have spent a large part of their professional lives perfecting the
design and manufacturing of their product. I for one am not about to
take advantage of their years of experience and their willingness to
share what they have learned without including them in my purchase.

Dave Phelps


#8

Hi Dave,

Thank you for your excellent comments.

A slight correction, Kingsley pioneered this design along with other
people, and her plans, totally different than Bonny Doons were
arrived at long before Lee got going and improved the options, and
Phil improved Lee’s designs.

best
Charles


#9
I'm a little surprised that some here would find it OK to knock
off the Bonny Doon press, especially after all of our discussions
about the many very good reasons for not copying other people's
work. I would love to hear what Lee Epperson, Phil Poirer and
Cynthia Eid might have to say about the plans in Kingsley's book. 

It appears that I owe Susan Kingsley an apology. I did not perform
due diligence in researching the correct chronology in the
development of the hydraulic press. Susan Kingsley was in the
forefront of using pressure to form metal, before Lee Epperson and
Phil Poirer and Cynthia Eid. I humbly apologize to Susan Kingsley,
and also to all those who have used her plans for a hydraulic press,
for my lack of research.

I also humbly apologize to Alma for using her post as a means of
displaying my displeasure at what I assumed was a blatant knockoff.
As the old saw goes, when you “assume”, you make an “ass” of “u” and
"me". The operative terms here are “ass” and “me”.

I am truly sorry, Alma.

Dave Phelps


#10

Dave, your comments are appreciated, but as Charles points out,
“Kingsley pioneered this design —long before Lee got going.” In
the preface to her book, she gives credit to Lee Mashall whose work
opend the process of hydraulic forming to a larger audience, and who
has "added to the safety and range of possibilites for die forming.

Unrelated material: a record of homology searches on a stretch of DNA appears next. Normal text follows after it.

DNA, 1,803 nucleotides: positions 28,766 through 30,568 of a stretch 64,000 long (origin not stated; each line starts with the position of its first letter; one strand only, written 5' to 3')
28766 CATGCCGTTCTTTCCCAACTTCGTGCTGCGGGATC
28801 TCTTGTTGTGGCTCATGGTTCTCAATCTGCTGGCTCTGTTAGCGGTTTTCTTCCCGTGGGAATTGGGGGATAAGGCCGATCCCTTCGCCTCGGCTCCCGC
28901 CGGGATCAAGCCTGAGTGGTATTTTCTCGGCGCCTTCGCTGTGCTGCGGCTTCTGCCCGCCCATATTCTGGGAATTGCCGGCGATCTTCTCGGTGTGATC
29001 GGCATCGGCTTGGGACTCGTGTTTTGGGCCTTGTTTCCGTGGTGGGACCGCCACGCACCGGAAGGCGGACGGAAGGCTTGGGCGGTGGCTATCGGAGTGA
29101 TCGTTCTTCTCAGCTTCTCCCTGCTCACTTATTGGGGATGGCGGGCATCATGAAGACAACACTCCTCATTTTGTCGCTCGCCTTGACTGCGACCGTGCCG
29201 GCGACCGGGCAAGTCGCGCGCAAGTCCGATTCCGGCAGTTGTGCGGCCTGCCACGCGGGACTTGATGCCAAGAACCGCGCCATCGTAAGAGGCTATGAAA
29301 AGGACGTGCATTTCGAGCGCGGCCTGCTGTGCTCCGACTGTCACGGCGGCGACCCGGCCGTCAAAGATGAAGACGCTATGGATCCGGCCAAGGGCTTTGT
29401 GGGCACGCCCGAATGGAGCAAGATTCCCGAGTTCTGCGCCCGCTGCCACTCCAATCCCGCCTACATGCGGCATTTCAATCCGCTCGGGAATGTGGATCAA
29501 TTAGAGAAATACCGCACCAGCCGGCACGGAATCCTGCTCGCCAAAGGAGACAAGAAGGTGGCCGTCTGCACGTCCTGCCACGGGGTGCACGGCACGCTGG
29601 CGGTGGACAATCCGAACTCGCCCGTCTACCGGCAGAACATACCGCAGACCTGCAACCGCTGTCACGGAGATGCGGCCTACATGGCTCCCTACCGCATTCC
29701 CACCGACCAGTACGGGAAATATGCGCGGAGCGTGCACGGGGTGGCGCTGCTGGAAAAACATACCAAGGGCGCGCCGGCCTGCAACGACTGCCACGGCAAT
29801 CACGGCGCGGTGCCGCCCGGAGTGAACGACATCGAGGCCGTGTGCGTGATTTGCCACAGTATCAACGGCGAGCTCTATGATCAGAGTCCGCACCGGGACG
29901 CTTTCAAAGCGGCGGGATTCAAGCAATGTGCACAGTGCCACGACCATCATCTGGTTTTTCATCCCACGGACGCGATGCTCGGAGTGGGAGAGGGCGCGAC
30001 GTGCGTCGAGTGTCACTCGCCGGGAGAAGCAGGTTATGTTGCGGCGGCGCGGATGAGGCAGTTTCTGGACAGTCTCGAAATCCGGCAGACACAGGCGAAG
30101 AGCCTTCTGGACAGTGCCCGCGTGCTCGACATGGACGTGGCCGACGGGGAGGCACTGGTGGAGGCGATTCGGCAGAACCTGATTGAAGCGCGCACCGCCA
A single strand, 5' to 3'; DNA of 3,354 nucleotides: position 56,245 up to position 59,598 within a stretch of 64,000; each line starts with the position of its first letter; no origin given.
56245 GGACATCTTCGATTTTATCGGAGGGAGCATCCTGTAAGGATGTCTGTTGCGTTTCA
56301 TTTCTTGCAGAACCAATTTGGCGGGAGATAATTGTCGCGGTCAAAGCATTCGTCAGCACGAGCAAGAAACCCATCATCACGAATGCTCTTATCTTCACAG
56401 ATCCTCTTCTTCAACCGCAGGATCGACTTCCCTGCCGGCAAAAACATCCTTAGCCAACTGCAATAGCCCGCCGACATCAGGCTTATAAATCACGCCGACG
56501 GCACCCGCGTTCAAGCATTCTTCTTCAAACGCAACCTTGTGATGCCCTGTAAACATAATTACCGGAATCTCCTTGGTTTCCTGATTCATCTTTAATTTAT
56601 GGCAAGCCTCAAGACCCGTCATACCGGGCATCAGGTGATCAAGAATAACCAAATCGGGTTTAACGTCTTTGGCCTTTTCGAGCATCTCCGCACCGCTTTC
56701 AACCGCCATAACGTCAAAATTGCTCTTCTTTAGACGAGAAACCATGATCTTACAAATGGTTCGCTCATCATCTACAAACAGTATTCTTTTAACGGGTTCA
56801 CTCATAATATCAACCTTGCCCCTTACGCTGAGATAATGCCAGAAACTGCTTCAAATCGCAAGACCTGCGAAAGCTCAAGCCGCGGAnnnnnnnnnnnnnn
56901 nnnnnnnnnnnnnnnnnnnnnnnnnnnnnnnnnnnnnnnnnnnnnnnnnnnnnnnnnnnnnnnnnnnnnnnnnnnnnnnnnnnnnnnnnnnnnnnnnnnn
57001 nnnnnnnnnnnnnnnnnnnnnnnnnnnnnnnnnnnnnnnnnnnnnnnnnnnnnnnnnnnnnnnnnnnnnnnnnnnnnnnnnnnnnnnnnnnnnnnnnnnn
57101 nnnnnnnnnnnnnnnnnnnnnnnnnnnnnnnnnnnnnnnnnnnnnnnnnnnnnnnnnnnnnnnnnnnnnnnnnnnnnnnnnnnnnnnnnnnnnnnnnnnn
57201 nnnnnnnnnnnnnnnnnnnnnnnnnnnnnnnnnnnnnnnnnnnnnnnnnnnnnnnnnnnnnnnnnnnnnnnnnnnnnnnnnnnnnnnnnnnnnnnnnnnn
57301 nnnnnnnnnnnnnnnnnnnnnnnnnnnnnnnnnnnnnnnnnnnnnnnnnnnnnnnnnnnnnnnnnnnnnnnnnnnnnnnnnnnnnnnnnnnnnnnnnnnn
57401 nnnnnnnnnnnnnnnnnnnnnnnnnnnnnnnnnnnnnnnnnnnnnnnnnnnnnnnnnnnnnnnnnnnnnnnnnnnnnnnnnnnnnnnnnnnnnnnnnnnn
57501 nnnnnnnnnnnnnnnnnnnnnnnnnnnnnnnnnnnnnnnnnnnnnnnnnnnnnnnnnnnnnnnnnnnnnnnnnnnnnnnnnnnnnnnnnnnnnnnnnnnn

I feel certain that when she decided to include plans for the press
in her book, that the inclusion of certain features which made the
press capable of using the various accessories developed by Lee
Marshall was done with his full knowledge and consent.

Of course many would prefer the Bonny Doone press, but for those who
simply cannot afford them, the Kingley plans offer a great
opportunity.

Alma Rands


#11

Hi Charles,

I have already received another correction, and I will apologize for
assuming incorrect chronology. As I said to another, you know what
they say about the word “assume”, break it down into it’s components,
ass, u and me. It appears the operative words here are “ass” and
"me".

Thanks for pointing out my error.

Dave


#12

I appreciate what Dave Phelps said about hydraulic press designs.
While it is perfectly okay to use the plans in Susan Kingsley’s book
to make a press, in my opinion, that press will not be as sturdy or
safe as a Bonny Doon press. Lee Marshall and Phil Poirier have worked
very hard, since 1990, to refine Bonny Doon press designs to make
them as sturdy and and safe as possible—with options in a number of
sizes and prices, for different needs. Copying Bonny Doon designs
does not seem ethical to me.

Recently, when I taught at Bonny Doon in Taos, NM, I was impressed
when I saw how Phil Poirier and David Reynolds stress-test their
press designs far beyond what they will receive during normal use. My
first press was welded up by someone else, and it looked fine when it
was new, but after a while, the top bars bent. I upgraded to Bonny
Doon.

Bonny Doon hydraulic presses and tools are sold through Rio Grande.
Rio Grande has half a dozen jewelers on their staff----whose job at
Rio Grande is to be familiar with the tools and products that Rio
Grande sells, so that they can answer questions. I’ve met these
folks, and they are top notch. You can count on Rio Grande and Bonny
Doon to be around for a long time, to take care of any problems or
needs that may come up.

Cynthia Eid
http://www.cynthiaeid.com


#13